Hard to believe that Underneath The Stars is now five years old. Five? Years? as a well known Bolton comedian would say. He wasn't in attendance although Jason Manford was; returning for a guest appearance a la 2017 and jumping up on stage with Kate Rusby on the Sunday night apparently…I didn't see as I had my hands full with the glass returns. However, true to UTSf form, FATEA was represented by our multi-tasking roving reporter who managed to fit in three bar shifts, pull a whole load of pints, wash even more glasses and keep an eye on some of the action around the site and in the music tents as well.
A new site it was too, with the action shifting across a few fields to Cinder Hill Farm, where, if you were lucky you could hear a faint peal of bells form the church in Cawthorne and the occasional cow in distant fields. Plenty of opportunity as well to get close to nature and explore the locale with footpaths through fields and woods. Celebrity camping too, next to David Kosky of 'Mystery Inch' fame and a chance to (a) meet the monkey from the album cover and (b) get the full story behind the album title from the horse's mouth.
Musically, it was a bill that seemed to broaden its palette including the usual Pure Records suspects alongside musicians from Syria, Europe, the USA and of course, tons of homegrown talent in various forms. What Nancy Kerr called a "diverse and inspired" line up. All taking place in what's now become the familiar Planets and Little Lights stages surrounded by concessions to a bewildering and mouthwatering selection of street food and arts and crafts and activities for the younger festival goers, including massive bubbles floating across the site and a non playing Greg Russell, wearing his story teller's hat rather than a guitar.
Friday night saw Steve Earle reminding those who only know him from 'Copperhead Road' that there's so much more to him than one song and provided the first and the lasting highlight of the weekend. Paired with the rambunctious Grace Petrie causing a stir in the Little Lights tent whilst also earning several more new fans as she does wherever she goes with her sharp insight and cutting wit, it was just left to Howlin Ric & The Rocketeers to seal the deal with the first of the late night high octane sets programmed for anyone with calories still to burn.
The contrast of homegrown - fall out of bed into the campsite local, Jack Rutter and a handy South Yorkshire gig for the Melrose Quartet, with the Southern Gothic Amythyst Kiah and the world music offerings of Maya Youssef with her unusual instrument highlighting the plight of her homeland of Syria, typified the breadth of the programme. The EstBel quartet (from Estonia and Belgium naturally) suggested viewing their Estonian singing as Gaelic to feel more at home while The Stables duo sounded not very far from a stripped back Keston Cobblers Club; not surprising with Matthew Lowe falling not too far from the tree as he paired up with Daniel Trenholme.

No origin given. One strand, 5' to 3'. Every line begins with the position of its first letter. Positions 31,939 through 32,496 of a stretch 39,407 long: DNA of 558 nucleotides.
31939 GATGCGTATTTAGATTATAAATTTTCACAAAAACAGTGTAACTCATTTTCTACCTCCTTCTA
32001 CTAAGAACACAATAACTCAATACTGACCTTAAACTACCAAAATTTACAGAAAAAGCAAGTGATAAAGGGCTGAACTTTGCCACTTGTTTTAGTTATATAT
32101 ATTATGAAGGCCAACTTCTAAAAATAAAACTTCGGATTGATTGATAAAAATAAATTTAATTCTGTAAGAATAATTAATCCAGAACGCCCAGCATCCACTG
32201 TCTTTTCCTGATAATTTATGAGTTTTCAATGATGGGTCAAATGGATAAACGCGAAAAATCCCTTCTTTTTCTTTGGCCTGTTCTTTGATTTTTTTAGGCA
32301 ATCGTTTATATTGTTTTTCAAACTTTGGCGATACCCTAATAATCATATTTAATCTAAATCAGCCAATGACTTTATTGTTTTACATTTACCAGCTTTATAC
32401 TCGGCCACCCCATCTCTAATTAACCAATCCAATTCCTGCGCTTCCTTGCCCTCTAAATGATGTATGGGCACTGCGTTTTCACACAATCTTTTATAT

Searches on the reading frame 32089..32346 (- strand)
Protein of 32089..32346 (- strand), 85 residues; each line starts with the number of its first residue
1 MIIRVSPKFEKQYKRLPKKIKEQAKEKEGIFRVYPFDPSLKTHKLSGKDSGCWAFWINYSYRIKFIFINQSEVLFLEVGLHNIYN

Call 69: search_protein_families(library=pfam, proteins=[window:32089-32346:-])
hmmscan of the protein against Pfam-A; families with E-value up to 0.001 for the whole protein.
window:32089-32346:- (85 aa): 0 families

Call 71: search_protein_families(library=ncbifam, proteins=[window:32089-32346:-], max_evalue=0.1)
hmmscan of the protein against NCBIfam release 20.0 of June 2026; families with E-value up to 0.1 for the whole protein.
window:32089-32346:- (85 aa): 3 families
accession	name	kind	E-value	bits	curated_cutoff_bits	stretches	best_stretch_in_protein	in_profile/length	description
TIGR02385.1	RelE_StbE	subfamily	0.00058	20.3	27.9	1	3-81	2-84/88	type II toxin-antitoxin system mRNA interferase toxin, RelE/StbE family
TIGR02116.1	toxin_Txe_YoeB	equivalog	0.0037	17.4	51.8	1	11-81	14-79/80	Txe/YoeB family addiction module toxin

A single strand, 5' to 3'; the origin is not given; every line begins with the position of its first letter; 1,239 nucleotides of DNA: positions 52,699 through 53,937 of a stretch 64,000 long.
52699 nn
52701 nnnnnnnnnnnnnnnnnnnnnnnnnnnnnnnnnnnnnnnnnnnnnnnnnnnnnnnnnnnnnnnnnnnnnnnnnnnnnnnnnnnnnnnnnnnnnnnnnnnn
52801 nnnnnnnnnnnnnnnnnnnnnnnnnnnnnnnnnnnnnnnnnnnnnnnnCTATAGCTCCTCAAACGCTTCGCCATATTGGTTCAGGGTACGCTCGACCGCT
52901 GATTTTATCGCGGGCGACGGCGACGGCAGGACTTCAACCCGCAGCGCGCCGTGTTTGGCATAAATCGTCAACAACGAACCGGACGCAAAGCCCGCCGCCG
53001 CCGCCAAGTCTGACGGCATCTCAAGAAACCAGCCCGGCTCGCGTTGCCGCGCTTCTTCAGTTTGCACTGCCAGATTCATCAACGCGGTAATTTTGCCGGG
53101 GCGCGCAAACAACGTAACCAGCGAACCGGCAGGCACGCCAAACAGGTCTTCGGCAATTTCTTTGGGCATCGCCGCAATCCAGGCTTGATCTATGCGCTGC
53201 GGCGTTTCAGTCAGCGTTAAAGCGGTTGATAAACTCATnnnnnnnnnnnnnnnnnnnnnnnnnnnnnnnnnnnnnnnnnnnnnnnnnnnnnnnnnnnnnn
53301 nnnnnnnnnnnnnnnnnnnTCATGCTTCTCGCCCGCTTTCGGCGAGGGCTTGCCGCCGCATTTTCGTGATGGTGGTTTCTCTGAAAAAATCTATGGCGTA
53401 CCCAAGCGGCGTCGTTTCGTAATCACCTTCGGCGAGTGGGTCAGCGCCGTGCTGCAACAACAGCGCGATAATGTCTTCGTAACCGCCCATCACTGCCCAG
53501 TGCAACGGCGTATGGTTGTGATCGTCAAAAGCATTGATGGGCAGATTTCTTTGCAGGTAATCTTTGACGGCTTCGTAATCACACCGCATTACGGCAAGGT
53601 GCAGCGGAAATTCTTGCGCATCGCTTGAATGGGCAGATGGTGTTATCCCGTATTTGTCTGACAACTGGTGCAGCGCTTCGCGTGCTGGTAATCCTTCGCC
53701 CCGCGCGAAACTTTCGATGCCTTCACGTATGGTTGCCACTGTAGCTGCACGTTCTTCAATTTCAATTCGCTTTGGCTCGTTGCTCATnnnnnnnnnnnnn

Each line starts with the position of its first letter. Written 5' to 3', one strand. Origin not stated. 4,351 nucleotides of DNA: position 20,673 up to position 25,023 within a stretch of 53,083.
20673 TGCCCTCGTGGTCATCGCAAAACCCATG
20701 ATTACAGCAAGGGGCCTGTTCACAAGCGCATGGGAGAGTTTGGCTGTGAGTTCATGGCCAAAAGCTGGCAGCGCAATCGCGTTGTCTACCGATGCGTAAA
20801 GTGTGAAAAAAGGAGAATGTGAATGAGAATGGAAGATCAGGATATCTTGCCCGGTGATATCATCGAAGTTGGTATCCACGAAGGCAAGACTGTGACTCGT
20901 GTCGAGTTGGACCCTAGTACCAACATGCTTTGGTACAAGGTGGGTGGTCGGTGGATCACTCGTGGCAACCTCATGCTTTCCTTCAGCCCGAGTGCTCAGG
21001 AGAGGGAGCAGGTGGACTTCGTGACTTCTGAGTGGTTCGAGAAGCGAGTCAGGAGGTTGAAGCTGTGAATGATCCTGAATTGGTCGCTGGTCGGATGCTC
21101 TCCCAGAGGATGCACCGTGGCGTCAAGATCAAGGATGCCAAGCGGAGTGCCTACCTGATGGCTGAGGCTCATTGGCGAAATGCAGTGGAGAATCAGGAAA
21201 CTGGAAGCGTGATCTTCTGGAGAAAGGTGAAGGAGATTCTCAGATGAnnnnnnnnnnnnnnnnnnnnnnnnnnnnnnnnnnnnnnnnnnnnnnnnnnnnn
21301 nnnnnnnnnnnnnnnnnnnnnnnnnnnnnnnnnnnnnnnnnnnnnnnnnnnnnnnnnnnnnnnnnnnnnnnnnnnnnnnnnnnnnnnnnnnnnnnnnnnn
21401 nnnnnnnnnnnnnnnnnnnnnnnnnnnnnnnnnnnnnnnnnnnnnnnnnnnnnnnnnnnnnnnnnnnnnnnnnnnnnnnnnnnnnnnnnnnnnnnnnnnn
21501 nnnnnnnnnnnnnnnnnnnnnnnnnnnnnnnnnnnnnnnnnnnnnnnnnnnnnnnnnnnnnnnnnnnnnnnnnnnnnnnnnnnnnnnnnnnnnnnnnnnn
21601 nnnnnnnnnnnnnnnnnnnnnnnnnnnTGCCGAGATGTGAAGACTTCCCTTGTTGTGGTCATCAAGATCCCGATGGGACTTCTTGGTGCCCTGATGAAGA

Aside from Steve Earle, transatlantic offerings came from Laura Cortese and the lively Yves Lambert Trio - one of those inspirational Quebecois outfits - and then Ron Block joined Damien O'Kane for a blast through a selection form their 'Banjophony' album. With amiens' sharp haircut and Ron's baggy cap it was like a scene from 'Peaky Blinders', the duo flanked by a star studded quintet included Stevie Byrnes and Mike McGoldrick with Duncan Lyall providing a deep bottom end.
A handful of spoken word with musical interludes over the festival came from Andy Kershaw, Joanne Harries and the new Morecambe & Wise/Two Ronnies/name any comedy duo, pairing of Kate (Rusby) & Sal(ly Smith) having a semi prepped best friends yarn with musical items. Lapsing into recreating their childhood photos and donning a curly wigs and sharing big bloomers, it's a pairing that seems set to run. If you've not read Andy's 'No Off Switch', the live show picks choice bits along with requests shouted from the floor - a fun one had him talking about his 'ghost of electricity' work of Dylan in '66 with his rant about the Free Trade Hall now being a hotel ("a Radisson Blu - without an 'e'!!). His hope that he returns next year with the further adventures would be most welcome.
Naturally, it was hard to avoid Kate Rusby. We're getting spoiled. Aside from her 'yarn', she joined the Barnsley Youth Choir for a stunning 'Bold Riley' before her own festival closing set. Mike McGoldrick and Ron Block also made cameo appearances and anyone who was in the bar (with me…) might have missed Kate's latest starry themed frock creation. 'Big Brave Bill' (the song) as well as Big Brave Bill (the real life superhero) featured, the latter taking a brief break from washing glasses (true!) as his theme song kicked in. However, whether Kate needs to change the lyric from referencing Cannon Hall Park to the new site - we'll see…next year - first weekend of August, take note.
Mike Ainscoe - Words & Pictures (additional pictures can be found the Underneath The Stars Festival Gallery
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